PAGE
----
The first of these is Rees’s status as incumbent mayor, seen as a double-edged sword. On the plus side, some said he was still viewed much more positively by voters than Starmer, even in the most left-leaning wards, with allegations around Rees’s management style and the mechanisms of the mayoral system a non-issue.
But others feared the mayor’s high level of recognition, and status as a figurehead leader, could lead to Labour being punished by voters in Bristol’s more deprived outer wards, who do not feel they have seen progress during his term.
Ex-Labour councillor Jo Sergeant, who represents one of those areas, Avonmouth and Lawrence Weston, said she had encountered “quite a lot of anti-Marvin feeling” that felt comparable to the backlash experienced by the previous mayor George Ferguson, who Rees replaced in 2016.
“Whether the strength of feeling about Marvin will translate to fewer votes for the Labour candidate, that’s another matter,” said Sergeant. She added that she would have hoped for re-election had she remained with Labour, and still hoped to achieve it as a Green, based on local recognition and the growing number of younger voters who lean to her new party.
Aside from the mayor’s gravitational pull, Labour sources noted that, in some wards, there are specific local issues relating to the current administration’s record that could be used as a stick to beat candidates with. In Windmill Hill, for instance, where Labour prevailed by just a few hundred votes in 2016, Green Party candidates are standing in opposition to new high-rise developments in Bedminster that have been approved under Rees.
Such issues, plus the impact of the pandemic on turnout, were already likely to have made it difficult for Labour to regain overall control of the council on 6 May, one councillor said. But another source added the additional depressive of party infighting was likely to seal the deal.
Asked about the state of the campaign, a Labour South West spokesperson said candidates across Bristol “are standing on Marvin’s – and the Labour-run council’s – record of delivering for people in the city”.
The spokesperson added: “In the past five years the Labour mayor and council have delivered thousands of new affordable homes, taken action to tackle the climate emergency, grown Bristol’s creative and tech sectors and given much-needed support to businesses to help them survive the pandemic.”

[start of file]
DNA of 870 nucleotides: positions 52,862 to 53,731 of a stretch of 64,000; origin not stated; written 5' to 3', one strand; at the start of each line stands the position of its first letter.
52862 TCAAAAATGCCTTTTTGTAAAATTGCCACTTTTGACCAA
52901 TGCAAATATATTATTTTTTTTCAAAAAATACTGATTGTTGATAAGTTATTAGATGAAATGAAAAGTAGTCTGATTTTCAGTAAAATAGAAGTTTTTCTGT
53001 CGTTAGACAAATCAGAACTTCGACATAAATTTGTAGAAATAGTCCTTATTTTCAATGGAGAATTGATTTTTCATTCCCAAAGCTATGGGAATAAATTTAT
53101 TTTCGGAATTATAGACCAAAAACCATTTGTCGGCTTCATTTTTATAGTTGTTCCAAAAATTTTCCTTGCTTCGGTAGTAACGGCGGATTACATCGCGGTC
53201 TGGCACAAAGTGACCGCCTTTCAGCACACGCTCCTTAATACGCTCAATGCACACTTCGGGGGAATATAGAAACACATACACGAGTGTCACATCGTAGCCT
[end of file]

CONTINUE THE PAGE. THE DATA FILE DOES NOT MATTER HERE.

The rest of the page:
Smashing the system?
Whether Labour somehow manages to deliver a new majority within the council chamber, or is squeezed badly by other parties, there is also the question of how the mayoral system will fare next term.
There was a range of views, both among this term’s councillors and new candidates, as to whether Rees, if re-elected, might face more public attempts to hold him to account from within his own party. While this clearly depends on the candidates elected, one said there was every chance that “thoughtful” new councillors would try to “exert some force” within the constraints of the system.
Others disagreed, arguing that new councillors would end up toeing the line, or that the weeding-out of left-wingers all but ensured minimal resistance. Either way, if Rees is re-elected but Labour has no majority of councillors, it seems probable the mayor will face more friction in driving decisions past audit and scrutiny committees led by other parties.
Two of those parties – the Tories and the Lib Dems – have already committed to trying to do away with the mayoral system altogether if their candidates are elected to the top job.
No matter who is successful, opposition parties may continue to agitate for that option. A referendum on the system that presents a viable alternative could be triggered within two years if demanded by a petition signed by 5% of local electors – or voted for via a motion at full council.
The former option has had little joy, with a current Conservative-sponsored effort attracting only 555 signatures at the time of writing. Meanwhile a Lib Dem motion calling for a fresh mayoral referendum was defeated by 35 to 24 councillor votes in March.
But a repeat of the process during the next mayoral term could provide another interesting test for Labour Party unity, and the willingness of members to defy the party whip. Even among candidates sympathetic to Rees, we found considerably lower opinions of the mayoral system.
“I just don’t think someone should have that much power, unchecked, between elections – there should always be an indirectly elected executive that can be removed,” said one. “I think Marvin is good – but I’d like him to be the leader of the council, not the mayor.”